Mortuary and Funeral Home records are yet another little used resource by genealogy researchers. They are difficult to obtain, especially in hard copy from the original funeral home. You can contact them, but often, mortuaries went out of business, or were sold to another company. And many of the original records have been lost or destroyed.
Never fear though, there are a number of mortuary records that have been digitized and made available online.
Online record collections are available from subscription sites such as Ancestry.com and My Heritage.
But there are other state and local collections available as well, and some of them are indexes only (from ledger books). And some are free and available online!
Here are some articles that may entice you to research Mortuary and Funeral Home records:
- FamilySearch – Funeral Home Records
- Finding Funeral Home Records for Your Ancestors
- Funeral Home Records: Telling Stories of the Dearly Departed
- 15 Reasons Why Searching Mortuary and Funeral Home Records Is a Gold Mine!
Have you ever looked at a mortuary record? There is an abundance of great information available! Here is a list of some of the information on such a record, besides the brand and cost of the casket:
- Name of informant and person paying for the service
- Cause of death
- Address of the deceased
- Burial location “to be”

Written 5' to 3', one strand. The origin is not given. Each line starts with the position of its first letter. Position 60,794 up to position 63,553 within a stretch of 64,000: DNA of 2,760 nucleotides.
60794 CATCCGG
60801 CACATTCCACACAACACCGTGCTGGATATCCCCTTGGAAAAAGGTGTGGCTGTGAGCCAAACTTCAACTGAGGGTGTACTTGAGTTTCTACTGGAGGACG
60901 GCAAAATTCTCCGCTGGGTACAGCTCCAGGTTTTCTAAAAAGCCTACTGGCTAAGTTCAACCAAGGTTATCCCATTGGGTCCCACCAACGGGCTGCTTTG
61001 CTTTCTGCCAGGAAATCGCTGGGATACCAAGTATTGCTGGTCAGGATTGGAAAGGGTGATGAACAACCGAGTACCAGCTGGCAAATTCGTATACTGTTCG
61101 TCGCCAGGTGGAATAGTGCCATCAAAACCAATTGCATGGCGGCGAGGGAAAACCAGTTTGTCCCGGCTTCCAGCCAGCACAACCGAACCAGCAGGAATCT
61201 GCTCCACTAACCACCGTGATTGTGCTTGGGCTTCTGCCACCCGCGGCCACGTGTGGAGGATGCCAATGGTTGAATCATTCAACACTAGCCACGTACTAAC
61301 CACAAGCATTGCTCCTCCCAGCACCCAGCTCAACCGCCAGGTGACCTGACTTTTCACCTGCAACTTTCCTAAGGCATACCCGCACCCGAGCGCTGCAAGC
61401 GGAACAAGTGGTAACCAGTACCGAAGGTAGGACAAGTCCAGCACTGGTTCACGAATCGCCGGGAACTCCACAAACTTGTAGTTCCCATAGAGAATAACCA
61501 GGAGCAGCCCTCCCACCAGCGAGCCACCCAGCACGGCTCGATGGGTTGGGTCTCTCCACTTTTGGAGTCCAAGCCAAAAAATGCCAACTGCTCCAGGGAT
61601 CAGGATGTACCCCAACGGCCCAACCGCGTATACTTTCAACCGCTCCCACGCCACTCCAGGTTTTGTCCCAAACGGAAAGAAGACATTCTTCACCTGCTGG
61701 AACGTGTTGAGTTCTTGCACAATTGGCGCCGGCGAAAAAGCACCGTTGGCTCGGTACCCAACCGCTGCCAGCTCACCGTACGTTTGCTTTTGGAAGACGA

- In some cases – the name of the father and mother
- Name of attending physician as well as hospital or place of death
- Date of birth
- Date of death
- Date of planned burial
- Obituary from multiple newspapers
- Birth Place
- Marital Status
- Plus much more
Below are links to collections that are online and available for free. Be aware that some collections have full mortuary records, some are glorified death indexes, and some are just indexes to the actual mortuary records.
Note 1: Many of the links listed below take you to a FamilySearch Collection of digital images. Near the bottom of the page under Film/Digital Notes is the name of each sub-collection. If there is a camera icon at the right of the name (in the Format column) then the collections’ images are browsable. If there is a camera with a key icon, it is only available at a Family History Center or affiliated library. If there is a film reel icon, then it is only available in microfilm format, not digital.
Good Luck and Happy Hunting!